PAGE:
Clint and Derrick said no one in the family has been talking a whole lot about Friday’s game.
The matchup of brother against brother is especially difficult for their parents, Steve and Debbie Rider. It will be the second meeting between the brothers as head coaches. Riverton won 62-12 last year.
“My dad doesn’t like to talk about it,” Derrick said. “I talked to him the other night on the phone. He usually calls once a week to ask how the week is going and about the next week. This week there was kind of a dead moment, and he said, ‘Well, you play Southeast this week.’ I could tell he didn’t want to talk about it. I know it’s tough for them either way.”
But for the brothers, competing against each other is nothing new. Living in rural Cherokee County, Derrick and Clint were always battling, whether it was football, basketball or some game they made up.
“We lived out in the middle of nowhere, so there weren’t a lot of options,” Derrick said.
The games often led to fights, sometimes brought on by Derrick’s insistence on being the announcer.
“Derrick was a multifaceted person whenever we would play,” Clint said. “Derrick was the announcer. Derrick was the school that was always supposed to lose, and he also was the referee. I used to even fight with him about his announcing. If he was making a run on me, he would be somebody like Providence when we were playing basketball. And he would announce, ‘And Providence is on an improbable 10-2 run,’ with that Gus Johnson announcing voice.”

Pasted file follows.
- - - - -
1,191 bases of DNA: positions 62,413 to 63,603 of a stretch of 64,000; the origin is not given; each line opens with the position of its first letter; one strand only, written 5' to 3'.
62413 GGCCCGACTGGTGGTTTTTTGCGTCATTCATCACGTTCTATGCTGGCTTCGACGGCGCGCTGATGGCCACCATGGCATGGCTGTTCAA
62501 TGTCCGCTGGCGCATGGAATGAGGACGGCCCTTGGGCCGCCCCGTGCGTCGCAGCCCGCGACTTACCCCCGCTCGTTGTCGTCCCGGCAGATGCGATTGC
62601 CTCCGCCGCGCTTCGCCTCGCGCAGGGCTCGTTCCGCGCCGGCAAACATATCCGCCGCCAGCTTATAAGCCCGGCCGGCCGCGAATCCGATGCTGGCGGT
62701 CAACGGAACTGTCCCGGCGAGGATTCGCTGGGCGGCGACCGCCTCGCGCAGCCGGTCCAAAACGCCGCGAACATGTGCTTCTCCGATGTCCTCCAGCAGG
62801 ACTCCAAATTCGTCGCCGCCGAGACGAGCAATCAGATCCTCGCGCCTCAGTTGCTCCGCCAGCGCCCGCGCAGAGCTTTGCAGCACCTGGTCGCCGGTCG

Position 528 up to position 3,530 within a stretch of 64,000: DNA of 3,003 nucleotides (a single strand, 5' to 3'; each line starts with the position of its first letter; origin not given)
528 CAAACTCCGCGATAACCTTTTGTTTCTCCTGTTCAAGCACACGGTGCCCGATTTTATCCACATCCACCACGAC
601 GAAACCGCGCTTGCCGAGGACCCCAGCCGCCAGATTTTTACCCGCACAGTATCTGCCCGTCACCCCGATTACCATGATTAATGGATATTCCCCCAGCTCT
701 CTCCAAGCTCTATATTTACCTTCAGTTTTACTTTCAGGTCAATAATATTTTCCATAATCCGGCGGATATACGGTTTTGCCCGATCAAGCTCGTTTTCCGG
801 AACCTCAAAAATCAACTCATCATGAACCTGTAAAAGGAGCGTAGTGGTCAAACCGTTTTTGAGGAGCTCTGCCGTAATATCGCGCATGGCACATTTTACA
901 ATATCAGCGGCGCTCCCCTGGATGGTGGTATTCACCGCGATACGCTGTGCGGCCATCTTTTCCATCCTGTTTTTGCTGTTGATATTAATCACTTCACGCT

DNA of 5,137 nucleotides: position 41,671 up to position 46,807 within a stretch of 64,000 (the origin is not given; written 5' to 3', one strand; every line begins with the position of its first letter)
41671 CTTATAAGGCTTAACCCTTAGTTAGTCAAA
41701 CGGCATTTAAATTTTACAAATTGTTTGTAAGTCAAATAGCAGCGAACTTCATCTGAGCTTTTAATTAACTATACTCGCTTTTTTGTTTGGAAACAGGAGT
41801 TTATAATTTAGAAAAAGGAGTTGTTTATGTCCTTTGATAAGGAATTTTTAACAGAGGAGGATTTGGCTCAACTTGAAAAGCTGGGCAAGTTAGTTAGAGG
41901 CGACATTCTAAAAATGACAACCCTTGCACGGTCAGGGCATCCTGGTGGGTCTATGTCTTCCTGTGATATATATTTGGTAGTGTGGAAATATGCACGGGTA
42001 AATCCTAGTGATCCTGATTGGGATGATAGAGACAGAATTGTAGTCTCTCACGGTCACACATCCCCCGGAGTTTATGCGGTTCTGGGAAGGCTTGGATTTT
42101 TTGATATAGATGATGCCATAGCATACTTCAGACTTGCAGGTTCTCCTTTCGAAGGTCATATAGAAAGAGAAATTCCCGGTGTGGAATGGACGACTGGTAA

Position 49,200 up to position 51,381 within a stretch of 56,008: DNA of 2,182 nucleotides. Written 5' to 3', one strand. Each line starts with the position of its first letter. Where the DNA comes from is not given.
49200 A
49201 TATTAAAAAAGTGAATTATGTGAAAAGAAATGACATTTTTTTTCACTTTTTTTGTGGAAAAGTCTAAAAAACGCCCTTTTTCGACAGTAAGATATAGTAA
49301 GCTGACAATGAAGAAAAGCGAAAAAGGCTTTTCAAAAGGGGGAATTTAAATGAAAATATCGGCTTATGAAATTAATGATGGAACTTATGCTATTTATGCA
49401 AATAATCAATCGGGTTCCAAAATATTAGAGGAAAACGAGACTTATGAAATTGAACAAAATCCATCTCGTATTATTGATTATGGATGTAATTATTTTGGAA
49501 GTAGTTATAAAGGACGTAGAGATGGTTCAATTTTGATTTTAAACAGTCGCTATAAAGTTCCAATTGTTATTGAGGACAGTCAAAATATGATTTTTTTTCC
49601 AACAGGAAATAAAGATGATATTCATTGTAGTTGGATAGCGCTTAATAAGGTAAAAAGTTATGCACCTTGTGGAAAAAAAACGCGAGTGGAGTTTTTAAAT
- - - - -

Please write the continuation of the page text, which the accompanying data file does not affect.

Derrick admits that he may not have always been the best referee.
“My dad had an old video that we probably watched three or four years ago where we were playing basketball,” Derrick said. “I was just knocking him over like crazy. I was saying that I had stuffed the basketball, but I was just flat throwing him down. So there were probably some missed calls there.”
Despite Derrick’s NFL replacement ref impression, Clint said his older brother served as a great mentor in sports. Derrick was a senior at Southeast when Clint was a freshman. They both played quarterback in football and point guard in basketball.
“I have a lot of appreciation for the things he taught me,” Clint said. “Derrick was the first person to teach me discipline and dedication coming into my freshman year. It would just be him and me out on the track. Before I was there, it was basically just him out there running by himself. I was fortunate to have the opportunity to have that role model.”
Derrick said he was impressed with how Clint developed as a player and is proud of his success as a coach.
“I remember when he was a sophomore that they struggled early in the season, and they were able to win a couple games and they ended up making the playoffs,” Derrick said. “I could see him mature as a quarterback from the beginning of the year to the end of the year. Then he continued to mature each year. I think they were fortunate enough to make the playoffs all three years.
“It’s exciting to see Clint and them have success this year. I know the community support that’s behind them and the excitement that comes with that.”
Win or lose, the brothers promise not to have any dramatic celebrations or start any fights. Derrick will even keep the announcer voice on mute.
“We’ve gained some maturity over the years,” Derrick said.